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CITIZENS across Ireland are "pledging a bed" in their homes to house refugees fleeing war and conflict as the Irish Government comes under increasing criticism for not doing enough to deal with Europe's refugee crisis.
In a campaign initiated by UpLift Ireland, hundreds of people from across the island have signed a pledge to take refugees into their own homes.
UpLift Founding Director Siobhán O'Donoghue said translating public anger into action is vital in order to force political leaders to respond to the crisis:
"The massive response from people across the country really shows up our Government's inaction. We need Taoiseach Enda Kenny to step up and agree to welcome more refugees into Ireland".
UpLift is also holding a number of solidarity demonstrations across the country as well as calling on the public to donate to front-line charities working with refugees.
The public reaction came as the Irish Government continues to be non-committal as to how many refugees it would take although Justice Minister Frances Fitzgerald told radio stations on Friday that the Irish Government would certainly increase the number of refugees it would accept from 600 to "thousands".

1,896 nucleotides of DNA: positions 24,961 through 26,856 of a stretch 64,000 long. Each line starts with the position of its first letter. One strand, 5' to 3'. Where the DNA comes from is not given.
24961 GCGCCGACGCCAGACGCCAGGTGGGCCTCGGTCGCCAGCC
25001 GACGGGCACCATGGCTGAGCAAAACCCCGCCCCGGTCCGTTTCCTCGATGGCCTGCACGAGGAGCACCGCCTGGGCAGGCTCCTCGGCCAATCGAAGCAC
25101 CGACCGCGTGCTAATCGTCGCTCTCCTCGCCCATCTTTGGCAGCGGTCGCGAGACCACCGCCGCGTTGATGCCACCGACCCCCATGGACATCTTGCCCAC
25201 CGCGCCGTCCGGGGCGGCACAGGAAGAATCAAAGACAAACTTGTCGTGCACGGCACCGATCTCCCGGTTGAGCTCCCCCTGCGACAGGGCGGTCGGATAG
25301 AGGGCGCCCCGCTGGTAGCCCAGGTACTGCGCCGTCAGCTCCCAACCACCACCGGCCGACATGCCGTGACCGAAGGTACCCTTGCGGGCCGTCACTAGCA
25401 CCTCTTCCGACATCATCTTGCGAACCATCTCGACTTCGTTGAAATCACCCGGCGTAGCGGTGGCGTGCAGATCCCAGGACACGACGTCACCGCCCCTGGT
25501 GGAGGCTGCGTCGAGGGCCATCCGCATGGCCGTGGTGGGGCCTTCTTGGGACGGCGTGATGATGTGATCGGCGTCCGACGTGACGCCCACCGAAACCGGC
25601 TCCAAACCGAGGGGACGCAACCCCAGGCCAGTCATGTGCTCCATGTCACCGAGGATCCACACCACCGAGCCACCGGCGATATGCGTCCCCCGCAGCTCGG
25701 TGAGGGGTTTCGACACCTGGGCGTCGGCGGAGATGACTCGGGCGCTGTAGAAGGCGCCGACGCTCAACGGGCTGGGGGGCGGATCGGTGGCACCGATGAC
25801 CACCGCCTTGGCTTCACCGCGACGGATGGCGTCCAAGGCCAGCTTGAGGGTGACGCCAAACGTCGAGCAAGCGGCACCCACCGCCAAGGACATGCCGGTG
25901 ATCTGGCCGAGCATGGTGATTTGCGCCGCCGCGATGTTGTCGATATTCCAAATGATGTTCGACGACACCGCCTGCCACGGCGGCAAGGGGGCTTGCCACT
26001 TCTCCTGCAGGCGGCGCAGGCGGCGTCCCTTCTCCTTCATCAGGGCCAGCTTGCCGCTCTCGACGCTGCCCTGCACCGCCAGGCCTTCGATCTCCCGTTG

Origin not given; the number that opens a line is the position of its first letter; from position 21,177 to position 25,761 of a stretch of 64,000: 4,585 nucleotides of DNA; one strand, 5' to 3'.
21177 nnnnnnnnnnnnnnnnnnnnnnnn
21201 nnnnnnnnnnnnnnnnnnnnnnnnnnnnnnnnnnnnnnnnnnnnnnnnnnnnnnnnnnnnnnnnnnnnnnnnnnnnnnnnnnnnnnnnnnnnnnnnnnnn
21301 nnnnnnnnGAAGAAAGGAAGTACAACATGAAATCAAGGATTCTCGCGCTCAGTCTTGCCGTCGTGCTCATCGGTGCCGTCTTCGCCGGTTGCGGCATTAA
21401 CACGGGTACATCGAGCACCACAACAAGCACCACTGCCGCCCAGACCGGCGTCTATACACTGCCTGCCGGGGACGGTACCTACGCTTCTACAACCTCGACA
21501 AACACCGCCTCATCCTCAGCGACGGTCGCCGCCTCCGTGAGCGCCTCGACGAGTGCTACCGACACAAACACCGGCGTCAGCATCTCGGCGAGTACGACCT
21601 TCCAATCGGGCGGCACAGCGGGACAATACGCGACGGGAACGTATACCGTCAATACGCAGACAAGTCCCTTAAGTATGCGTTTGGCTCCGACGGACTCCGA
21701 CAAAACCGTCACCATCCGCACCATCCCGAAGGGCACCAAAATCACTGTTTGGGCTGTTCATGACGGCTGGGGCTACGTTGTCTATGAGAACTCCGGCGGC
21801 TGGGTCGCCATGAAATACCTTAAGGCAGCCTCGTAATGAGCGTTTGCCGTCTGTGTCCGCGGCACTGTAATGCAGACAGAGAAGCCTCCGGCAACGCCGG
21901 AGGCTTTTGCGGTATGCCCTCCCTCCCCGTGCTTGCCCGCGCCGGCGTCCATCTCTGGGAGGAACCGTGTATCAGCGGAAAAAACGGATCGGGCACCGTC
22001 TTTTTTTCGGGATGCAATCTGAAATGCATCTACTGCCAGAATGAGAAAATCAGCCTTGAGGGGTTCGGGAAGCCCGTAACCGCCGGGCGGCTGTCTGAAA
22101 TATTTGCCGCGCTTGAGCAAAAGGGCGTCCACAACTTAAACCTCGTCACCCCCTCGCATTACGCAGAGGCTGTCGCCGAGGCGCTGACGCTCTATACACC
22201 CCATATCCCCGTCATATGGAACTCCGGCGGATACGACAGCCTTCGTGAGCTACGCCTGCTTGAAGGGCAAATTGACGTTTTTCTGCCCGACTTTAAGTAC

In the North, Deputy First Minister Martin McGuinness of Sinn Féin (pictured) said most people in the North of Ireland "would gladly welcome any moves to allow more refugees to come here."
Accepting refugees in the North of Ireland usually requires cooperation with the British Government, but the Deputy First Minister said he was looking into ways of taking unilateral action if moves by Britain's Conservative Government is not forthcoming:
"My Department has already been exploring the feasibility of how we can do that," he said, but added that cooperation with David Cameron's Government would be the "most effective" way.
© MARK MOLONEY
• Find out more or pledge a bed HERE
Currently more than 12,000 people in Ireland have pledged beds to the refugees.